2015 GSA Annual Meeting in Baltimore, Maryland, USA (1-4 November 2015)

Paper No. 87-12
Presentation Time: 11:10 AM


DAVIS, P. Thompson, Department of Natural & Applied Sciences, Bentley University, 175 Forest St, Waltham, MA 02452 and ACKERT Jr., Robert P., Department of Earth and Planetary Sciences, Harvard University, Cambridge, MA 02138, pdavis@bentley.edu

Since 2010, we have led five January-term trips to New Zealand for our Global Climate Change 3-cr course and three May-term trips to Iceland for our Principles of Geology 4-cr course at Bentley University. Both courses satisfy general education science requirements for undergraduate business majors. Bentley supports its faculty-led course-abroad programs with a tuition waiver, which allows us to offer each of the courses for about $5000. This fee is all inclusive, covering faculty stipends, round-trip air fares, local transport by chartered bus, lodging typically in YHA hostels, and meals. The courses are capped at 16 students, the maximum number that we can reasonably manage on field stops. This number is also small enough that special arrangements are not needed for lodging or restaurants.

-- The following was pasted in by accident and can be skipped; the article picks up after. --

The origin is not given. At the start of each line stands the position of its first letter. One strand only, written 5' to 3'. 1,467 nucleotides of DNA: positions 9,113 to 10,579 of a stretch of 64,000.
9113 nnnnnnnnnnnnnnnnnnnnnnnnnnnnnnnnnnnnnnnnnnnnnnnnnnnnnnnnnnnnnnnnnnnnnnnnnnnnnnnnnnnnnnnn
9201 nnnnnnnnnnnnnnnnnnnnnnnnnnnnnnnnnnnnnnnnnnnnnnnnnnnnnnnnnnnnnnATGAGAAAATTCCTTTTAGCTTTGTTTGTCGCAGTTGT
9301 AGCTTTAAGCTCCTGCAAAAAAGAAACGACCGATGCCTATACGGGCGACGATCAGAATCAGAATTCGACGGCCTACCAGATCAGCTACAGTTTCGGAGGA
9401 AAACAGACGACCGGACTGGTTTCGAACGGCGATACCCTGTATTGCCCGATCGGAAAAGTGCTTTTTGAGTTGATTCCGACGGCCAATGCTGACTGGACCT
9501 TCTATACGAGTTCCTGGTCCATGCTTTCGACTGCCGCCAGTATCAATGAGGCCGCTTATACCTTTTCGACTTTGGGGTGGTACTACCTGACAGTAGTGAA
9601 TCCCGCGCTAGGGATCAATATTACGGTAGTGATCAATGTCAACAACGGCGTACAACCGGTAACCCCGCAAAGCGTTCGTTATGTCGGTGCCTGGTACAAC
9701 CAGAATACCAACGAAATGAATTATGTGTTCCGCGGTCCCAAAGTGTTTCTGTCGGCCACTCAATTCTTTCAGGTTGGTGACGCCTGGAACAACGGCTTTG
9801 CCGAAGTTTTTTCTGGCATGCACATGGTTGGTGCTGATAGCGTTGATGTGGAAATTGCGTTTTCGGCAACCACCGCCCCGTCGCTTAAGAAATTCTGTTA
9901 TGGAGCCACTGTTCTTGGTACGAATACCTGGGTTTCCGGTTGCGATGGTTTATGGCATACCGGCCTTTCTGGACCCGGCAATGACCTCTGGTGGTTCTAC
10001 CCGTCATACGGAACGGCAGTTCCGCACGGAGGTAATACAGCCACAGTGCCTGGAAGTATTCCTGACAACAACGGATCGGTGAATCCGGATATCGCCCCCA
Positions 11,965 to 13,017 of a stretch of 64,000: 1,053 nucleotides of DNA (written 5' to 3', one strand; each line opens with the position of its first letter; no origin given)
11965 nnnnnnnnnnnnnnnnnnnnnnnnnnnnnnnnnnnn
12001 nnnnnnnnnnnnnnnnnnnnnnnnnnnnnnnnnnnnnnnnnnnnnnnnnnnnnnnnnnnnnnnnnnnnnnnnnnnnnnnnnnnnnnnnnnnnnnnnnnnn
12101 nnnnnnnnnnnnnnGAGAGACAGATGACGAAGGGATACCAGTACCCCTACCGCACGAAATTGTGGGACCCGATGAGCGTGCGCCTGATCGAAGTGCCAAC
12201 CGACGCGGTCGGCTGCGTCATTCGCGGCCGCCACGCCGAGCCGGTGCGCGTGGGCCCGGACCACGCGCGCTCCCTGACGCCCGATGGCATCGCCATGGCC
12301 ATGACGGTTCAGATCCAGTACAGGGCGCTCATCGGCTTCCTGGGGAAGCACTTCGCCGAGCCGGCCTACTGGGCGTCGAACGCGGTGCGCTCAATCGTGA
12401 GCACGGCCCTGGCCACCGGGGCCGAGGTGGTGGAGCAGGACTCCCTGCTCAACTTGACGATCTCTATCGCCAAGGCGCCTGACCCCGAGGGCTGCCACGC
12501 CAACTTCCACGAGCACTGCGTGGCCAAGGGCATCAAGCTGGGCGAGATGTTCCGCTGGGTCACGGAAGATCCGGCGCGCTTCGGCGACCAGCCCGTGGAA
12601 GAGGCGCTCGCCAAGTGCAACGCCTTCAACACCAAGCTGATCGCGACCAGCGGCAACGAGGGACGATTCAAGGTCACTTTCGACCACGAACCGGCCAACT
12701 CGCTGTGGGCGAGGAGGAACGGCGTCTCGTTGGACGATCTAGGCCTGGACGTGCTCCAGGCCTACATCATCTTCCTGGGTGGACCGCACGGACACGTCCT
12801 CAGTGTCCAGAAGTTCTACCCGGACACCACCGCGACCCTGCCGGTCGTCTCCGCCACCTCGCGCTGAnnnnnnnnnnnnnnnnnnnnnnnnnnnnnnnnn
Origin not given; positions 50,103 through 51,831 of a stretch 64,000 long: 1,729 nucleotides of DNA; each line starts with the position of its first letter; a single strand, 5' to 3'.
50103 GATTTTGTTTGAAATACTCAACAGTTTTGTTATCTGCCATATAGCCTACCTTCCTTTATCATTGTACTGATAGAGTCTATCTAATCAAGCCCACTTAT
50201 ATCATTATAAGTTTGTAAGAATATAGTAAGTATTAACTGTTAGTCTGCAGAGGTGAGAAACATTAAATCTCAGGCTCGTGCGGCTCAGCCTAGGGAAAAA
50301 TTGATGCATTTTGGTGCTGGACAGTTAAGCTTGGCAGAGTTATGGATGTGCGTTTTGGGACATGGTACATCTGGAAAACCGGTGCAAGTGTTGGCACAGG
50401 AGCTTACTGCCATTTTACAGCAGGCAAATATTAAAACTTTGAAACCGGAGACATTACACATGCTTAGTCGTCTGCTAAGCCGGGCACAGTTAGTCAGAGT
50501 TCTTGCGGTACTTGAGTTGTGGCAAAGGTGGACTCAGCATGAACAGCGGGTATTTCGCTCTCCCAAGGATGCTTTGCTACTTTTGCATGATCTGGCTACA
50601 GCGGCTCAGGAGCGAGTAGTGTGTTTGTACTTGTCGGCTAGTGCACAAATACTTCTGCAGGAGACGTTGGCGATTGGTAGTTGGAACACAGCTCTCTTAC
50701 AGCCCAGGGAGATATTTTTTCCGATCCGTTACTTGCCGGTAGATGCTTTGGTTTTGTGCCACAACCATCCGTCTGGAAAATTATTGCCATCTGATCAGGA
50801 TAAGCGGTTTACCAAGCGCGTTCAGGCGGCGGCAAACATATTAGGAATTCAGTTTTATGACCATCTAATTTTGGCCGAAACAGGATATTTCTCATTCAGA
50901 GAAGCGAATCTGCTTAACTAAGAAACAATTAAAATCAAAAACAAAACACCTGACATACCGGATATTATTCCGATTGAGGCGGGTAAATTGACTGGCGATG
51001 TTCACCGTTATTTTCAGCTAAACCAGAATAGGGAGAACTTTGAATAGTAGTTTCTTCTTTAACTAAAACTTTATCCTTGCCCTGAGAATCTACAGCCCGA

Students attend three preparation class meetings toward the end of the preceding semester. The instructors provide overviews of the course topics during the first two meetings, along with a selection of specific topics for three student research projects related to course content. The third meeting consists of 10-minute PPT presentations by students on their first research topic. The other two research topics require students to prepare two 2-page photo-essays, one specific to a planned field stop and one on a more general topic. The 2-page photo essays are collated into a field trip guidebook, downloadable to handheld devices. Students are expected to submit drafts of their research topics, which usually undergo multiple revisions before being approved.

In the field, we undertake several quantitative field projects to give students the opportunity to collect and interpret data, such as measurement of lichen diameters to determine the rough age of Neoglacial moraines, or measurement of stream discharge and sediment load. In lieu of exams, students are required to maintain a course journal that we evaluate at the end of the course for content and reflection.